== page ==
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The government has confirmed that it will repeal the controversial IR35 tax avoidance reforms from 6 April 2023, as a “first step” towards simplifying the UK tax system.
The shock decision, announced during chancellor Kwasi Kwarteng’s first fiscal statement since prime minister Liz Truss appointed him on 6 September, will roll back changes that have been widely blamed for stifling the dynamism of the UK IT contracting market.
In the lead-up to Kwarteng’s fiscal statement, contracting market stakeholders had called on Truss to honour her pre-election campaign pledge to place the IR35 rules under review, with many hoping today would bring some news on what shape that work would take.
Dave Chaplin, CEO of contractor compliance consultancy IR35 Shield, who previously led a four-year campaign calling on the government to reconsider rolling out the reforms, said the decision to repeal them will come as a welcome surprise to many.
“Today, contractors and businesses will be celebrating as Liz Truss and her government have not only kept to their promise, but gone further and repealed legislation that had a damaging effect on business’ and contractors’ livelihoods for the past five years,” he said.
“These onerous reforms were never going to work and were flawed from the start… [and had] simply served to pour glue on the economy and prevent growth. The chancellor has done the right thing and removed an unnecessary burden for firms trying to solve this complex riddle every time they hire a worker.”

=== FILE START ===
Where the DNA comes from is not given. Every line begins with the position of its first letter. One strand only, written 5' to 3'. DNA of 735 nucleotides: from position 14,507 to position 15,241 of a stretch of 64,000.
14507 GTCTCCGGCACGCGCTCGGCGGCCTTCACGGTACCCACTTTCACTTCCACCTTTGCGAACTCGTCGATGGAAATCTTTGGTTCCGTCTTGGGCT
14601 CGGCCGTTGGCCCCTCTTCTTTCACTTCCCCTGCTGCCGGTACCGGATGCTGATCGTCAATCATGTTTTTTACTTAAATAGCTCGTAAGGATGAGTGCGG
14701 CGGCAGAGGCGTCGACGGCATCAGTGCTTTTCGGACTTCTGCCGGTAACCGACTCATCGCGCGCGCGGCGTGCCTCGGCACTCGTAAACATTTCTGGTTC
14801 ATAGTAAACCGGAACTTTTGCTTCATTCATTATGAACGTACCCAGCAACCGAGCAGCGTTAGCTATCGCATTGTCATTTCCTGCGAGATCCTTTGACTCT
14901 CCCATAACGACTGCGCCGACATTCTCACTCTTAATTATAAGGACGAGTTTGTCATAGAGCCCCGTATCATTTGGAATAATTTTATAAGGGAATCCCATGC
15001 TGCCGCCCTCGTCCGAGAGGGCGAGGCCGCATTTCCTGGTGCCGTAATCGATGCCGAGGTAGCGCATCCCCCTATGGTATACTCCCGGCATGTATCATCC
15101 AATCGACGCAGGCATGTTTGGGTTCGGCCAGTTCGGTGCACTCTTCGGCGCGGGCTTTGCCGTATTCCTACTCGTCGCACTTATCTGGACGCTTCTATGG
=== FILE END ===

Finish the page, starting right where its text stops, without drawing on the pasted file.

The roll-back of the reforms is introduced under the heading of “Allowing businesses to focus on business” in The Growth Plan 2022 document circulated by the government in the wake of Kwarteng’s “mini-Budget”.
“The off-payroll working rules (known as IR35) will be repealed from 6 April 2023,” the document stated. “From this date, workers across the UK providing their services via an intermediary, such as a personal service company, will once again be responsible for determining their employment status and paying the appropriate amount of tax and NICs [national insurance contributions].”
The reforms, first introduced to the public sector in April 2017 before being extended to medium-to-large private sector firms in April 2021, saw contractors cede control for determining how they should be taxed to the end-user organisations that engaged them.
Previously, contractors were able to self-declare whether the work they do, and how it is performed, meant their engagements were in or out of scope of the IR35 rules, but – according to HM Revenue & Customs (HMRC) – this system was being abused by some to deliberately misclassify themselves as working outside IR35 to artificially minimise the amount of tax they pay.
This is because engagements that were classified as being inside IR35 meant the contractors concerned would be treated as employees for tax purposes and would be expected to make the same pay-as-you-earn (PAYE) and NICs as permanent employees.
The roll-out of the changes to both public and private sectors brought about huge amounts of upheaval for IT contractors as some end-hirers sought to side-step the additional administrative burden this shift in responsibility put on them by introducing contractor hiring bans.
Other organisations decided to issue blanket determinations, whereby all contractors were deemed to be working inside IR35 as a means of ensuring compliance and to reduce the risk of being saddled with a sizeable tax bill later down the line for incorrectly assessing their contractors tax status.